What should you know about screenings for postpartum depression?

Postpartum depression strikes within a few days of having given birth. Most women think the 'baby blues' would pass away on their own in a few days. Usually, this is true but quite often the depression could last for several weeks and even months. If left untreated it could even develop into depression psychosis. Postpartum depression affects the new mother directly and the whole family indirectly.

The Diagnostic and Statistical Manual of Mental Disorders (DSM-IV) does not recognize postpartum depression as being any different from major types of depression. However, the manual lists 'Postpartum Onset' symptom details that might occur within four weeks of having given birth.

This formal system of screening mainly includes the Edinburgh Postnatal Depression Scale. This is used in America, New Zealand, Australia and Europe. The Scale is a questionnaire with a 10-item form in which the new mother has to rate herself. Australian experts say a 12.5 score on the scale accurately shows major depression. Doctors say new mothers could use the screening test themselves and if score a threshold score then they should contact their doctor and discuss the problem.

However, University of York's Dr Mike Paulden and colleagues say screenings for postpartum depression are most popular via questionnaires but these could be controversial. They have published their ideas on the British Medical Journal website.

Dr Paulden's team says though of all types of screenings for postpartum depression, the Edinburgh Edinburgh Postnatal Depression Scale is the most popular and most researched, it shows only reasonably well results.

Various doctors use their own systems of screenings also. A psychiatric symptom index is often used to identify postpartum depression. But the results might vary considerably if compared to a symptom index screening by pediatricians. In fact, researchers from the from Case Western Reserve University in Cleveland say that pediatric health care professionals do not recognize self-reported depression by new mothers as anything serious. They suggest special structured screening tools should be developed to identify new mothers with postpartum depression.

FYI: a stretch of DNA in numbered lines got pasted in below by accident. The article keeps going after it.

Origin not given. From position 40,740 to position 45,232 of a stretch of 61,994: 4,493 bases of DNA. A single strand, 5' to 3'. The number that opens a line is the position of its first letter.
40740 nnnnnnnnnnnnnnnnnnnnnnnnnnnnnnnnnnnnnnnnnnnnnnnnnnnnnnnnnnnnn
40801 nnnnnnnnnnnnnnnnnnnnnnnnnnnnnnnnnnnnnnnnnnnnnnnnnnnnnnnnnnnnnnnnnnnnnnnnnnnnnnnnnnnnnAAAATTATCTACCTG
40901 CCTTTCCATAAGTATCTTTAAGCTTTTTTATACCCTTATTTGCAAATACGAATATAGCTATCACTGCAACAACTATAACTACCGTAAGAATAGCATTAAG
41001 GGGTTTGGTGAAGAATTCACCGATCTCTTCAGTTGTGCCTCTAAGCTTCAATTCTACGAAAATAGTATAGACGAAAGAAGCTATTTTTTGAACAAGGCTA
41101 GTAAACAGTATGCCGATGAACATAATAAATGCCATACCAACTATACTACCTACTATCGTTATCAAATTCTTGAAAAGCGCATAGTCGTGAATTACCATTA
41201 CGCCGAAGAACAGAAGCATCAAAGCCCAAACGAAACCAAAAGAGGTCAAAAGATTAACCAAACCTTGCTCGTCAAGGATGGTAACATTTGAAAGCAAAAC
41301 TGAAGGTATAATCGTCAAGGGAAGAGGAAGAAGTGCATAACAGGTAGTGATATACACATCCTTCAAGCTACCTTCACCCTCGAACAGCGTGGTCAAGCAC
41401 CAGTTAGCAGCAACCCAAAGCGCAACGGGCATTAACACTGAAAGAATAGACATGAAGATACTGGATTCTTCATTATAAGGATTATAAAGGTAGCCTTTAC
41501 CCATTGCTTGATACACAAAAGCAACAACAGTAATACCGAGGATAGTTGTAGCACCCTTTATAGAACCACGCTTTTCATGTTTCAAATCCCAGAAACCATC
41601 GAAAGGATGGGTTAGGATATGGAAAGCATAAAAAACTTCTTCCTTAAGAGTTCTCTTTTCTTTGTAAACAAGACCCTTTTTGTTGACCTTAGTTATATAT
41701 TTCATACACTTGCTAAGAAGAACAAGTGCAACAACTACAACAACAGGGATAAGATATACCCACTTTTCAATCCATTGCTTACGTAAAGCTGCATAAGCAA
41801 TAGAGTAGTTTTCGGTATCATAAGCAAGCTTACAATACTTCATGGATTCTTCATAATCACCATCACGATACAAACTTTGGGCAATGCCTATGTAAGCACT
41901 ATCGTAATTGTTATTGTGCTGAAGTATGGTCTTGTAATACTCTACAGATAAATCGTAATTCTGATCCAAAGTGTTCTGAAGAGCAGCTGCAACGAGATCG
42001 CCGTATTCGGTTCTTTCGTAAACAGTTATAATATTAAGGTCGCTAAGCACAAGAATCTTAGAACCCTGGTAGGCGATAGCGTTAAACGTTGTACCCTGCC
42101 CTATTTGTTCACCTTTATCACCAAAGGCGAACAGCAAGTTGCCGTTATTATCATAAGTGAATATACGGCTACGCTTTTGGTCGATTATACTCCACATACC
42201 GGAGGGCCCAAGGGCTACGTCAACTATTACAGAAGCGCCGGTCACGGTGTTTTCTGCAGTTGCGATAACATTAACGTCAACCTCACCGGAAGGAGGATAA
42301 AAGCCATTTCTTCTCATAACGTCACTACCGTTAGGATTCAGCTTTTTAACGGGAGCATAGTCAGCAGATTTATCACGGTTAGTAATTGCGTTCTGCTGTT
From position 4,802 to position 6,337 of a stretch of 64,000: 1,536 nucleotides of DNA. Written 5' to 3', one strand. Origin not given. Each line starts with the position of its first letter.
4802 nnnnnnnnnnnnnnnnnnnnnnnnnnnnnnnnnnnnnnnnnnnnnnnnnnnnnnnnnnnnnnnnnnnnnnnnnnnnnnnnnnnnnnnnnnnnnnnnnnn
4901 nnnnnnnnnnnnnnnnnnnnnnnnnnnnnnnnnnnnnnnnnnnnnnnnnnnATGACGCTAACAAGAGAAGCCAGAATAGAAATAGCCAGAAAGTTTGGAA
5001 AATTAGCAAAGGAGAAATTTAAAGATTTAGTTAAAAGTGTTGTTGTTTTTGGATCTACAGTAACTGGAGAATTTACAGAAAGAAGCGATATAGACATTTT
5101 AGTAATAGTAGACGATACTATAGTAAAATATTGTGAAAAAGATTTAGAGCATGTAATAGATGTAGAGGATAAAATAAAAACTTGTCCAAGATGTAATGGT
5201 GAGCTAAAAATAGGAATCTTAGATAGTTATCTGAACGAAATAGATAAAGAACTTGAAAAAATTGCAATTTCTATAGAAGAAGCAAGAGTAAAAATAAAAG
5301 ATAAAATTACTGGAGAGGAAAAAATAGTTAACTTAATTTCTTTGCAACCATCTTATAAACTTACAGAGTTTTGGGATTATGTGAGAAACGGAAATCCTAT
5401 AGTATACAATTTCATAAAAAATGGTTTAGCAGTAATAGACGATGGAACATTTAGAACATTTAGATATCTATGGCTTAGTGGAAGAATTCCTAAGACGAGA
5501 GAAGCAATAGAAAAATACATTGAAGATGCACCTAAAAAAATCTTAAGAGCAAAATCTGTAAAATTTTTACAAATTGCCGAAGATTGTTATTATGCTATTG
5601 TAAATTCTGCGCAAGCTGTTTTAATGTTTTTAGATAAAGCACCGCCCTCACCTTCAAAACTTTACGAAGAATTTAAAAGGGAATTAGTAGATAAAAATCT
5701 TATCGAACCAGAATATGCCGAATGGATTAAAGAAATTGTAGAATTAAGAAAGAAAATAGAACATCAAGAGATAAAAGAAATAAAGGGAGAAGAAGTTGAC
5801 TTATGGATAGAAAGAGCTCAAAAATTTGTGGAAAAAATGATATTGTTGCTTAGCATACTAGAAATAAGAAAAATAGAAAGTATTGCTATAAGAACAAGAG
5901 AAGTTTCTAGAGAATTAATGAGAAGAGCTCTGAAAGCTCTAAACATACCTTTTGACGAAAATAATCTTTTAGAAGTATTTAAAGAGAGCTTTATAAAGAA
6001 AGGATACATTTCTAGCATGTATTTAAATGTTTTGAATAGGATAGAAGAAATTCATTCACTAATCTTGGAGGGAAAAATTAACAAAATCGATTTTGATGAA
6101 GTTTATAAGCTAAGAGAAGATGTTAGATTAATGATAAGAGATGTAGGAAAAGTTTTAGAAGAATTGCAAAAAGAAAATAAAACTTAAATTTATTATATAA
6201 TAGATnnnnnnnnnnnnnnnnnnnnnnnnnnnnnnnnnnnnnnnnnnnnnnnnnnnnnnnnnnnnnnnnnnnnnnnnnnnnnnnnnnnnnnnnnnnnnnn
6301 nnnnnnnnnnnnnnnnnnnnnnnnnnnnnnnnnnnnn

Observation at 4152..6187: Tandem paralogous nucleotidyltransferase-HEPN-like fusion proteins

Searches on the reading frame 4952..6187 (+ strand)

Experts say screenings could be based on risk factors like history of depression in the family, abuse, alcohol usage, smoking, anxiety, hormonal profile, marital relationship problems, financial problems, the infant's temperament or physical well-being and lack of family support.

Some experts say that If postpartum depression starts suddenly then it is more easier to detect than depression that worsens slowly. Detection of postpartum depression might be difficult because most women automatically expect a period of adjustment after having given birth. Therefore, some new mothers might not even accept that something is really wrong and their depression could require help. Often, postpartum depression also referred to as 'baby blues' is dismissed as a passing phase.

Moreover, new mothers who do not have a regular family physician to turn to might not be sure about whom to discuss their condition with.

Overall, screenings for postpartum depression show that women in the age-group of 25-45 are most likely to fall victim to mood swings leading to depression after childbirth. Approximately 11-20 per cent of new mothers suffer from postpartum depression, according to data released by the Centers for Disease Control and Prevention (CDC).

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